While I wrote for the Household-HSBC Watch website I picked up on money laundering issues. The terrorist aspect came from Iraq at that time. As with any problem it is always nice when probes and investigations produce results. Now, in late November 2011, we can report that the OCC finally took action.
HSBC Bank is being monitored by U.S. regulators after a probe last year focused on bulk cash that the bank’s U.S. branch received from Mexican exchange houses, money suspected to be drug proceeds.
One of the regulators, the U.S. Office of the Comptroller of the Currency, said HSBC had “critical deficiencies” in its 2006-2009 reporting of suspicious activities and its monitoring of bulk-cash transfers.
The OCC issued a cease-and-desist order against HSBC, noting, “The bank’s compliance program and its implementation are ineffective, and accompanied by aggravating factors, such as highly suspicious activity creating a significant potential for unreported money-laundering or terrorist financing.”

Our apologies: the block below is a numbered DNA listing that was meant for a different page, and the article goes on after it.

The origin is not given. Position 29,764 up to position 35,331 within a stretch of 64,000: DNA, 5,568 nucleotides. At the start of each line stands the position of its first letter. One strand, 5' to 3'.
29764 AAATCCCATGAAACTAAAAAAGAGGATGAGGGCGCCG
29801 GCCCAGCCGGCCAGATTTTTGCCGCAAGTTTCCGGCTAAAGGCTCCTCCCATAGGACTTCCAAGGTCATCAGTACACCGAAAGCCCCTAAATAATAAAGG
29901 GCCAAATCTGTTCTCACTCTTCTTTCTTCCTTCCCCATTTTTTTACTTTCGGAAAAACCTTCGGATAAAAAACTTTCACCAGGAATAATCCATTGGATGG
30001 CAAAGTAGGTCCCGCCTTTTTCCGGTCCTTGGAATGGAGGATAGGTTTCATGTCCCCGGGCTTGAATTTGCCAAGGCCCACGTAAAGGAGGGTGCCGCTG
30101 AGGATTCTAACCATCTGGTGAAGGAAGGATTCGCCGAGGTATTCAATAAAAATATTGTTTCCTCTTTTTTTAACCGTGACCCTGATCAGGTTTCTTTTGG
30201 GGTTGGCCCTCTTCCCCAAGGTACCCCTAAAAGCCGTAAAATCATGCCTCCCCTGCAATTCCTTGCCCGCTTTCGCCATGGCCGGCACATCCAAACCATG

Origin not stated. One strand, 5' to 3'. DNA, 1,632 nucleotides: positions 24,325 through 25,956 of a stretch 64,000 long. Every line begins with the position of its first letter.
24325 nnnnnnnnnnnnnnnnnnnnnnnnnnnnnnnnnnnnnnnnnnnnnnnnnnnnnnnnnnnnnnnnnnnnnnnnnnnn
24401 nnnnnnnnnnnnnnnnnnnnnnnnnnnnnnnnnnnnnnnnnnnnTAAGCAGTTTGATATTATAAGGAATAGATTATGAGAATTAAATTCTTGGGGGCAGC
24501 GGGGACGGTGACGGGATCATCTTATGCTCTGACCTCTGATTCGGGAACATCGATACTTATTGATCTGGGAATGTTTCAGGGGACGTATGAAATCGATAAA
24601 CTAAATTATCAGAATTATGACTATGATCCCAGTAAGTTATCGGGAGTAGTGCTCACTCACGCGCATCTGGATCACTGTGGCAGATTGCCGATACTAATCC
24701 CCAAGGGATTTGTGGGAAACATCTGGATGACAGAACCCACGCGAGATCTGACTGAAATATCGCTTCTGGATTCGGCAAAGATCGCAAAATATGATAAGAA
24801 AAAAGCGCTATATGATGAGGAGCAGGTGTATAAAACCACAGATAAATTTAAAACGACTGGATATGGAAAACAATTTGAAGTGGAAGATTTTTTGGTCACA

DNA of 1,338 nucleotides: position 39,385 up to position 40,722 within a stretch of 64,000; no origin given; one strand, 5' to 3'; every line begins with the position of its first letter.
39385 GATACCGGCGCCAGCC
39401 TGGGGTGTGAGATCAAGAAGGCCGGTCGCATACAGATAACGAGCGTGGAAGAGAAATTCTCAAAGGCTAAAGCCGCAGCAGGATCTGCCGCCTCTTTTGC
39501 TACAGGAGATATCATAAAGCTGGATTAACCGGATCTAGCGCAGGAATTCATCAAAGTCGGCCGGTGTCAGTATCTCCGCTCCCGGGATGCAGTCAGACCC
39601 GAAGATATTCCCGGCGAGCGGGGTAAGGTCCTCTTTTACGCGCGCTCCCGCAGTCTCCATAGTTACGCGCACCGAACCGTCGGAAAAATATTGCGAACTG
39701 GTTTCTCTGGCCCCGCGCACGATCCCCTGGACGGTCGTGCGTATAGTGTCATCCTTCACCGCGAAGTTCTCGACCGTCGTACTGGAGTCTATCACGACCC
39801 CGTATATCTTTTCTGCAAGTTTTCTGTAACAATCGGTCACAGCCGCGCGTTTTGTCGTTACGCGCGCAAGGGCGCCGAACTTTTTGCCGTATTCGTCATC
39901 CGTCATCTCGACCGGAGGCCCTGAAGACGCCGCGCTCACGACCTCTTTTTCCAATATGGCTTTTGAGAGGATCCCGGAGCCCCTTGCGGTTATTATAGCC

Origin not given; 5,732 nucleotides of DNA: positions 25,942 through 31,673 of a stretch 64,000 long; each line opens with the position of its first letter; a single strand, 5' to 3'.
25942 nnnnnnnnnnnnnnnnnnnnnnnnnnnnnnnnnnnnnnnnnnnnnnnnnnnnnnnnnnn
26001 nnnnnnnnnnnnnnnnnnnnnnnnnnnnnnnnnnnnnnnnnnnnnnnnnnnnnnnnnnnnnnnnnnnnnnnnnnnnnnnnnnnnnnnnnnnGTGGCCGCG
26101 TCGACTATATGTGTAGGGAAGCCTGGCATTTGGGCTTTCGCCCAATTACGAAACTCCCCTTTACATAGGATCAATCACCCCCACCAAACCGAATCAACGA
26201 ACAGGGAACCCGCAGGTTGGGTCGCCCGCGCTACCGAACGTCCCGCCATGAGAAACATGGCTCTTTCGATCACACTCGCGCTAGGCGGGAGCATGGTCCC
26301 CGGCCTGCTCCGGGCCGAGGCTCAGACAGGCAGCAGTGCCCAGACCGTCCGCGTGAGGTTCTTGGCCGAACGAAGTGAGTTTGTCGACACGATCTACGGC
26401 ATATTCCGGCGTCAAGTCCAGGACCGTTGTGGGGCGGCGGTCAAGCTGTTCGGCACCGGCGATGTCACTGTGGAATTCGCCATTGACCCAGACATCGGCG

After U.S. federal prosecutors issued grand jury subpoenas, some believed that regulators might try to use the HSBC case to set an example and prosecute individual bankers. Instead, HSBC agreed to strengthen its compliance program and has said it is cooperating with investigators, without acknowledging wrongdoing, part of a so-called consent order.
Bryan Hubbard, a spokesman for the OCC, said last month that “OCC examiners continue to monitor actions by the bank to correct deficiencies and comply with that [consent] order.”